In analyst world, Nimble vendors were classed in a lower tier than the big suites and ERP platforms. Sometimes they had a set of niche capabilities that were more advanced than their larger counterparts, but overall most of my peers across firms considered suites to have more breadth and depth than upstart specialists — a necessary starting point for any serious procurement transformation project.
Yet the vendors who were succeeding in the market played by a different set of rules. Many of the fastest growing, most popular vendors were ones that best fit my “Nimble” category. They didn’t have the complete list of “necessary” features to score perfectly on an RFI, and yet they were being added to procurement tech stacks at a rapid clip, either alongside established suite solutions or as rip-and-replace alternatives to previously implemented modules that had failed to gain traction.
The most prominent example that sticks out in retrospect was Scout RFP, which Workday acquired in 2019 for $540 million. Scout RFP was not in analyst terms a “best-in-class” sourcing solution; it lacked advanced capabilities like deep cost modeling and category management support, autonomous negotiation bots or the heavy mathematical foundations the enable “true” strategic sourcing decision optimization in the vein of legacy vendors like CombineNet or Trade Extensions.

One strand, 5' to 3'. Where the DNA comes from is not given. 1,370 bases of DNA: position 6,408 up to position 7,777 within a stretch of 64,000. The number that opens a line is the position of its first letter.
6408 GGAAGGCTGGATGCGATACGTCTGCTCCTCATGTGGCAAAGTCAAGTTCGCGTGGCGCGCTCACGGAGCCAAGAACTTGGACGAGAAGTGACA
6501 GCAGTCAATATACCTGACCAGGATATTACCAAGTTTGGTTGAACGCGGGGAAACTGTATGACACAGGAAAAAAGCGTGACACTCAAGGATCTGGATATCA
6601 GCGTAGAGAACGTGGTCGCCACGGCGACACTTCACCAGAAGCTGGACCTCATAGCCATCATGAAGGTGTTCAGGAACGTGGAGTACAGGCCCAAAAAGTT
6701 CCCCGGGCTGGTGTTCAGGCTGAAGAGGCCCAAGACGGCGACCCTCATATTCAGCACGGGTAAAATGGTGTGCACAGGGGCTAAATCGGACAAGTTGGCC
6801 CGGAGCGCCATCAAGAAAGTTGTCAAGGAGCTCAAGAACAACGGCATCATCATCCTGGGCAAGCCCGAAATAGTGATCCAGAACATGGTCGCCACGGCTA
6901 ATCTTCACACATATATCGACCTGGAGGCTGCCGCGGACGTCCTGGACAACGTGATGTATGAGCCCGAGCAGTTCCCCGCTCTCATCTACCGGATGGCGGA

Based on the way I and many other analysts looked at the market, Scout’s rapid rise and acquisition did not compute. It seemed on the surface simplistic and did not advance the market in the direction it had been trending.
The reality was that Scout and other Nimble vendors were innovative — just not in the ways that legacy vendors were. Instead, they focused on solving a different problem from what previous vendors did.